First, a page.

Tango is not only a fascinating dance, but also a fascinating idea, philosophy, culture, and lifestyle. In many ways, tango is a metaphor of life. The pursuit of tango is the pursuit of connection, love, unity, beauty, harmony and humanity, i.e., an idealism that is not consistent with the dehumanizing reality of the modern world. The world divides us as individuals, but tango unites us as a people or species. In tango we are not individualists, feminists, nationalists, liberals, conservatives, Democrats, Republicans, etc., but interconnected and interdependent members of the human family. We are humanists. Tango calls us to tear down the walls, to build bridges, and to regain humanity through connection, cooperation, reconciliation and compromise. If you share this conviction, please join the conversation and let your voice be heard, which is urgently needed and long overdue.
Together we can awaken the world.
March 15, 2016
The Spirit of Tango
One of the greatest human limitations besides our short life span, is our self-centeredness. We think first and often only from personal perspective, and we act first and often only for personal interests.
But mankind is not always like that. When humanity is in its infancy and childhood, we rely heavily on each other for survival, everything is shared; cooperation, selflessness and Good Samaritanism are our first nature. Doctrines like individualism, human rights and personal liberty appear much later in human history, and are still imperfect theories, or in many ways even adverse to the best human interests overall, as attested by greed, selfishness, fierce competition, inequality, polarization, monopolist and fraudulent business practices, the concentration of wealth in the hands of a few, the spread of pornography and violence, the influence of money on politics, the destruction of the environment, the alienation of marriage, the disintegration of family, homosexualism, and gun culture, etc., all in the name of individual rights and freedom. Mankind is still in its adolescence too self-centric to understand the relation between personal interests and communal interests. (See The World Needs a Different Philosophy.)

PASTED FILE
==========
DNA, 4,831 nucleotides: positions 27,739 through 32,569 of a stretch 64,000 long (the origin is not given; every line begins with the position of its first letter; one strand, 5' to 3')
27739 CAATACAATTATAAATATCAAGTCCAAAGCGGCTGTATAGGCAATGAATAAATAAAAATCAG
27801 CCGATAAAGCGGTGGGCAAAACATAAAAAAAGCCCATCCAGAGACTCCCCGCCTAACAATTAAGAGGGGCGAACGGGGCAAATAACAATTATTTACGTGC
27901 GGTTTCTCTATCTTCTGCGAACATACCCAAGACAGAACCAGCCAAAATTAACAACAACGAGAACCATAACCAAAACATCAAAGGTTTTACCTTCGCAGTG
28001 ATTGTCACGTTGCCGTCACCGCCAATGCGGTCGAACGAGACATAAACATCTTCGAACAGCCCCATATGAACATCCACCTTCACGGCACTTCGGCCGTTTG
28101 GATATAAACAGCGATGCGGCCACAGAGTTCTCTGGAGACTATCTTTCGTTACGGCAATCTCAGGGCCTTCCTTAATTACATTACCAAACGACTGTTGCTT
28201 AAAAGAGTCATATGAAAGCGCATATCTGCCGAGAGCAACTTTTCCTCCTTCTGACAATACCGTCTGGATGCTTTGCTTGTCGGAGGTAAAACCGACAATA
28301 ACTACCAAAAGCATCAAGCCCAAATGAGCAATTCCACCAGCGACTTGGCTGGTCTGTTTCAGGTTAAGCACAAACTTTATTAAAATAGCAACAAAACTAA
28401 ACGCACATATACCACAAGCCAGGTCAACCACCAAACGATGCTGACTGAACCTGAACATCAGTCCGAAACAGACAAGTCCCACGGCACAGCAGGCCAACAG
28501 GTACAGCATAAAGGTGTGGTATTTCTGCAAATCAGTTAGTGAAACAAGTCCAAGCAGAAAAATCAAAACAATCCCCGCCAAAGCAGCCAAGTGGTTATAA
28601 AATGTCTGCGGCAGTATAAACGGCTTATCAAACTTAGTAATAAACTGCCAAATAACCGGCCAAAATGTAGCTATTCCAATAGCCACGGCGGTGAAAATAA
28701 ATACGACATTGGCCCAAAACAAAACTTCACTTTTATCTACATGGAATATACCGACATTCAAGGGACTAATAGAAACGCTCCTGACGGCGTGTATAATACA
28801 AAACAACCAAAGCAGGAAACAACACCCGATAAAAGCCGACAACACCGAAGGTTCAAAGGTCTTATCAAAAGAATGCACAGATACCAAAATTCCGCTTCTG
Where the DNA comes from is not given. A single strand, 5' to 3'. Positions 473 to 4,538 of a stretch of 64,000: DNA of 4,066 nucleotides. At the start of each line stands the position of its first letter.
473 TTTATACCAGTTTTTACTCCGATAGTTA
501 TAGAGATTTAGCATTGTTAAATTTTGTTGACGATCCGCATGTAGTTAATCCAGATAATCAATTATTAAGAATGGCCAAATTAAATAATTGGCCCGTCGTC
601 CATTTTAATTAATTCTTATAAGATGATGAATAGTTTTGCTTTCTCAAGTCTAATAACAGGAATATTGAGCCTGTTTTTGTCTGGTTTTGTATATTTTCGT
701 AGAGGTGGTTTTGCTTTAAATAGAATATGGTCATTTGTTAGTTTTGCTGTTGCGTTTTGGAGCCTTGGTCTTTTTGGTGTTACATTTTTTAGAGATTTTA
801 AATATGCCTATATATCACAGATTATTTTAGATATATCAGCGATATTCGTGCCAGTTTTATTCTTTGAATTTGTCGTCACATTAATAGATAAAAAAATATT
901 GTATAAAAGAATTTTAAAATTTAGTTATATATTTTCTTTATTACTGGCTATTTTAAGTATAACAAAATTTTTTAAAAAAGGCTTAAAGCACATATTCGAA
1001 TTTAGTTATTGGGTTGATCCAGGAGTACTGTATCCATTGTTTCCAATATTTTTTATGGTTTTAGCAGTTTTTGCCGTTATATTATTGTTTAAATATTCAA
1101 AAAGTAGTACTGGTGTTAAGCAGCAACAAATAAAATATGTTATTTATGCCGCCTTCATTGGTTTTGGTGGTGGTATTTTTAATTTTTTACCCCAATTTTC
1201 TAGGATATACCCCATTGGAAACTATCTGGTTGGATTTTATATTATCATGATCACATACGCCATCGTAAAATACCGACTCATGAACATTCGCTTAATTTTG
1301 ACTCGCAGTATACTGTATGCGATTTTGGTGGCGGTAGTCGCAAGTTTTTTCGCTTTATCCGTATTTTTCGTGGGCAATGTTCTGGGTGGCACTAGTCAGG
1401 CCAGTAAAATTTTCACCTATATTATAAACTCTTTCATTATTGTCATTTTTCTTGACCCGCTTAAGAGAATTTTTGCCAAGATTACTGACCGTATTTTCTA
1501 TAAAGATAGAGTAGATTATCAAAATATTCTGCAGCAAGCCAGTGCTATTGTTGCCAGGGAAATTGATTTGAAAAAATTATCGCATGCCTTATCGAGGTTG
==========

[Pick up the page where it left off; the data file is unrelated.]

Perhaps the most important lessons that tango teaches us are that we are interdependent rather than independent, that our well-being is inseparable from that of others, that we cannot be happy unless all are happy, that cooperation and sharing serve us better than competition, that human rights are the communal rights of the mankind as a species, not just personal rights, and that self-discipline and self-control are important attributes of what make us human. Tango tells the other side of the human story. It awakens the better part of the humanity in us, I hope, and suggests a way for us to live together in peace and harmony through cooperation, generosity in spirit, loftiness of purpose, and altruism. Wherever we go and dance, tango always reminds us that love, despite our many limitations, is what holds us together as a couple, community, people, nation, and species. (See The Freedom in Tango.)